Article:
>What about Arizona ,does anyone live in Arizona without a car?

        I have the very great pleasure of living as a pedestrian in Jerome, AZ, a
        former copper mining town built on the side of a mountain. The town sits
        about 2000 feet above the Verde Valley. The view across the valley includes
        the red rocks of Sedona, Sycamore Canyon wilderness area, Tuzigoot indian
        ruin, the Verde River and Tavasci Marsh (known worldwide as a birding
        mecca), and the towns of Cottonwood and Clarkdale below. (Cottonwood has
        light pollution ordinances, tho they don't seem to be very well enforced)
        The San Francisco Peaks in Flagstaff, sacred to the indigenous peoples, are
        clearly in view about fifty miles away. Arcosanti is about 40 minutes away.
        Check out the view at
        http://www.wildapache.net/randhunt/art/ironwork.htm#Stair (scroll to third
        photo).

        The town was founded 1899. In 1930, Jerome had a population of 15,000 and
        was the third largest city in the state. The 2000 census put the town at
        329, including many artists, writers, musicians and bikers. The entire town
        is an official historical site, and is more or less preserved
        architecturally.

        About 3 years ago, we got a general store. There is no bank or gas station
        but you can coast the 4 miles out of town to a pump -- just make sure your
        brakes are working! Since Jerome sits on the side of a mountain, walking
        becomes aerobic exercise. It takes me 25 minutes to walk from Cleopatra
        Hill to the old town dump. It takes me 5 minutes to walk to work.

        We get a few inches of snow a few times a year. Today, I'm hoping the
        thunderheads will pile up and keep this monsoon season active. It's about
        90 degrees F. Water scarcity is a major issue here, as it is all over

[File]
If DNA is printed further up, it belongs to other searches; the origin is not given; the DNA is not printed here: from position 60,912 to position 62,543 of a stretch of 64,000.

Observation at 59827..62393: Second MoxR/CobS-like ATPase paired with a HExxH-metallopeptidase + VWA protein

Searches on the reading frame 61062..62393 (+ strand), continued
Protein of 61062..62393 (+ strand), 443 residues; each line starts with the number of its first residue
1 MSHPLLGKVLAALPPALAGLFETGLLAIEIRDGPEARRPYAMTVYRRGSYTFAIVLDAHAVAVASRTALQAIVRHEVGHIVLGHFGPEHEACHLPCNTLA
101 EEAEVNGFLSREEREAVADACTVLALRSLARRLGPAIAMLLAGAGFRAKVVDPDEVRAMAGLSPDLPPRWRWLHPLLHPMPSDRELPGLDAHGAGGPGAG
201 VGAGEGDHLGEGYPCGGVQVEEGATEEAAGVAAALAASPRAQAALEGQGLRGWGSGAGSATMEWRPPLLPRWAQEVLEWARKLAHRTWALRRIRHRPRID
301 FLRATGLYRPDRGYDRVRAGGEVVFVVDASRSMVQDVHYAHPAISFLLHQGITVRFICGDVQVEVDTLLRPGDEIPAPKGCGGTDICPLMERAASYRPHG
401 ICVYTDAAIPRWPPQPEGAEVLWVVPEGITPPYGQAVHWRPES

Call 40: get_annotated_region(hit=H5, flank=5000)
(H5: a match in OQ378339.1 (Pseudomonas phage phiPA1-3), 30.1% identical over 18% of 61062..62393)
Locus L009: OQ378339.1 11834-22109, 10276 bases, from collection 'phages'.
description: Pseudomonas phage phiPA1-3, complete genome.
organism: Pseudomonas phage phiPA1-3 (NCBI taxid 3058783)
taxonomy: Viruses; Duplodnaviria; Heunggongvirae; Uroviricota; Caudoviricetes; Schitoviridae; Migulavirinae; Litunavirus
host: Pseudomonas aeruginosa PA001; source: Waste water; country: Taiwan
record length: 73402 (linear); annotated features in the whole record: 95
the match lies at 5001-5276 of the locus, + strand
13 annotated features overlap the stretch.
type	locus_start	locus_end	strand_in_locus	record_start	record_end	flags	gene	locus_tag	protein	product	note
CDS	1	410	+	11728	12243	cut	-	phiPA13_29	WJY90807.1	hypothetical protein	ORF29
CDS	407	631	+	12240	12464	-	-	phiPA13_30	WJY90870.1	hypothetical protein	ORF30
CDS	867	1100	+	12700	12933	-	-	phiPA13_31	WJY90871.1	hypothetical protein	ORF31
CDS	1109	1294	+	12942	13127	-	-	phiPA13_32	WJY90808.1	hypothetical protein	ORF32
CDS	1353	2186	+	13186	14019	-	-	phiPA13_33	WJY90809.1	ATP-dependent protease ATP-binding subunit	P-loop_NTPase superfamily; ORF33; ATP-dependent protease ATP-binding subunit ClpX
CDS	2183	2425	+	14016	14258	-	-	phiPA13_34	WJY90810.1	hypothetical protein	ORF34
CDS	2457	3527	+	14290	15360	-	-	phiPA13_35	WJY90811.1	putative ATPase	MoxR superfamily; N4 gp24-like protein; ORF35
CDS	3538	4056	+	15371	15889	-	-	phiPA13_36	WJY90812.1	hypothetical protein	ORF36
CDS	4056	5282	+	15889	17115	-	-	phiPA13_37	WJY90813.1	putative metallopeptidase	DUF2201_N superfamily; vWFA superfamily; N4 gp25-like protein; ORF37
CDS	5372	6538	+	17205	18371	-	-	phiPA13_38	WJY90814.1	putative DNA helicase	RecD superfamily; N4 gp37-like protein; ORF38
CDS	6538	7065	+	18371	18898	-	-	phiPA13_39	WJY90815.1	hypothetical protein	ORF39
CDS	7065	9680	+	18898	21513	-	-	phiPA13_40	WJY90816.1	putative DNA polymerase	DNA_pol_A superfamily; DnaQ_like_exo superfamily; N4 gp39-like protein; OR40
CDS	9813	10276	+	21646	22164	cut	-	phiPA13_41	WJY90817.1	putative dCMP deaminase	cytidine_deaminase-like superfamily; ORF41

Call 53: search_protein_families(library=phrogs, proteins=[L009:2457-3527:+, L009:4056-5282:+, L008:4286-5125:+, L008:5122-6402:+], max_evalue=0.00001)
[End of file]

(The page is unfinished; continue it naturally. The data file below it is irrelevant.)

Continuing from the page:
Arizona.

        Since you (all) are on this list, I wouldn't mind having you as a
        neighbor...but please don't tell anyone else about Jerome!

        Randall Hunt
      • monoceroos
        ... mind.What about Arizona ,does anyone live in Arizona without a car? ... Sorry about the delayed reply ... I just noticed this thread today. I arrived in
        Message 3 of 7 , Aug 15, 2004
          --- In carfree_cities@yahoogroups.com, Suzanne Wooten
          <hazyzane68@y...> wrote:
          > Thank you for your carfree city ideas I`ll keep all of them in
          mind.What about Arizona ,does anyone live in Arizona without a car?
          >
          Sorry about the delayed reply ... I just noticed this thread today.

          I arrived in Tucson at the end of very long cross-country bicycle
          trip in 1985. It seemed like a wonderful place to stay and commute
          by bicycle. I haven't been disappointed although the town has grown
          considerably since my arrival.

          For a while I had a car and a couple of motorcycles for
          transportation. But, almost three years ago I donated the car to
          charity and only ride one of the motorcycles (if I have a fairly
          distant destination) -- 99% of my travel is by bicycle which I find
          quite satisfying. Tucson does have a fairly good bus system, but I
          haven't used it in years as I live out in the county and the nearest
          bus stop is 5 miles away. Be warned, the Tucson urban area is
          really spread out.

          It's a relatively low wage town but, then, the cost of living is
          also fairly low -- it works out. BTW, I lived in Phoenix for a
          couple of years (for employment reasons) and consider it the anti-
          Tucson. I'll never go back there to live -- no offense meant to
          those who reside there.